During the pandemic, we have seen acute shortages of ventilators, masks and other personal protective equipment (PPE). These shortages were more than inconvenient—they were life-threatening to patients and to health workers in our hospitals and nursing homes. That shortage needed to be addressed on an emergency basis—and it was, thanks to the public-spirited cooperation and energy of American businesses and the American people. We now have enough PPE.
Would it be practical to establish and maintain industries to make these products after the pandemic is over? I would argue not—if materials are needed for a foreseeable emergency (and a pandemic can no longer be ignored as “unforeseeable”), governments and hospitals should build a stockpile of these materials in case of emergency. A stockpile would, I believe, be much more efficient than establishing and maintaining (through subsidies or tariffs) an industry to provide these materials. The domestic personal protective equipment and ventilators would likely cost much more than imports and be a constant drain on the resources of governments and hospitals, forcing them to cut costs in other programs.
In the modern world, interdependence has been a major factor in reducing global (and U.S.) poverty as well as the risk of war (of course, humanity’s possession of the power to destroy the planet with nuclear weapons has helped too). While manufacturing as a percentage of our GDP and our labor force has declined since 1945, Americans (and humanity as a whole) now spend a much smaller percentage of our income on basic necessities (food, clothing, shelter) than before World War II. Extreme poverty in the world was reduced by more than two-thirds between 1990 and 2015, according to the United Nations. If the United States truly adopted self-sufficiency as a goal, the costs of basic necessities would surely rise, and not by a trivial amount.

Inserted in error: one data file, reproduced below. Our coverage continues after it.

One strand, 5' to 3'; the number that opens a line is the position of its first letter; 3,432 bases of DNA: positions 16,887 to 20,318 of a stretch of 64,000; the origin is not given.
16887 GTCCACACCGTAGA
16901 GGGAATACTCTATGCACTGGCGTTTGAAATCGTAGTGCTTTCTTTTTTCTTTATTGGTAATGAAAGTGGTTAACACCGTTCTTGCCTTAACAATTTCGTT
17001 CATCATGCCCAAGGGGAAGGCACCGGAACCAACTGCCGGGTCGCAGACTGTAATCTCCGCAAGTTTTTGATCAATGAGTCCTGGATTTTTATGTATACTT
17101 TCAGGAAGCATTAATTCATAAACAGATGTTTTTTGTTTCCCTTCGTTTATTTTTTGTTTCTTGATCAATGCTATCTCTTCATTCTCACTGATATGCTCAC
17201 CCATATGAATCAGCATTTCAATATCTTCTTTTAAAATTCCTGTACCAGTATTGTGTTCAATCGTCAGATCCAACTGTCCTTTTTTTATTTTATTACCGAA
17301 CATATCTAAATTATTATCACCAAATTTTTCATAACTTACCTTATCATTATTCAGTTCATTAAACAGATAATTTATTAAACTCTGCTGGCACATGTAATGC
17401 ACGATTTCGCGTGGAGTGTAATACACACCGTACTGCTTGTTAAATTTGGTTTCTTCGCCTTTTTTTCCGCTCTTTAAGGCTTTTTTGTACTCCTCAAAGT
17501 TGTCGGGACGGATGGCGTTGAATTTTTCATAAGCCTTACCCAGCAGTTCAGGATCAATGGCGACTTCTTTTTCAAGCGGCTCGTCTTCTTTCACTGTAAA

To be sure, the United States among all the world’s nations has a better chance of achieving something close to national self-sufficiency than most other countries. This means that other countries, if they shared the view that self-sufficiency was all that mattered, would need to resort to more drastic measures than the United States (such as war and conquest) in order to achieve it. If anyone wants to catch a glimpse of such a world and how it would play out, I invite you to visit the world from 1931-1945. But don’t linger there; come straight home!
This is the part that Messrs. Lighthizer and Navarro did not mention, and it’s too important to ignore.
They could argue that the United States should be more self-sufficient than it is now. I would not disagree with that notion, but I would debate how much self-sufficiency we can afford, both financially and for the peace and stability of the world. A balanced approach is the only workable one.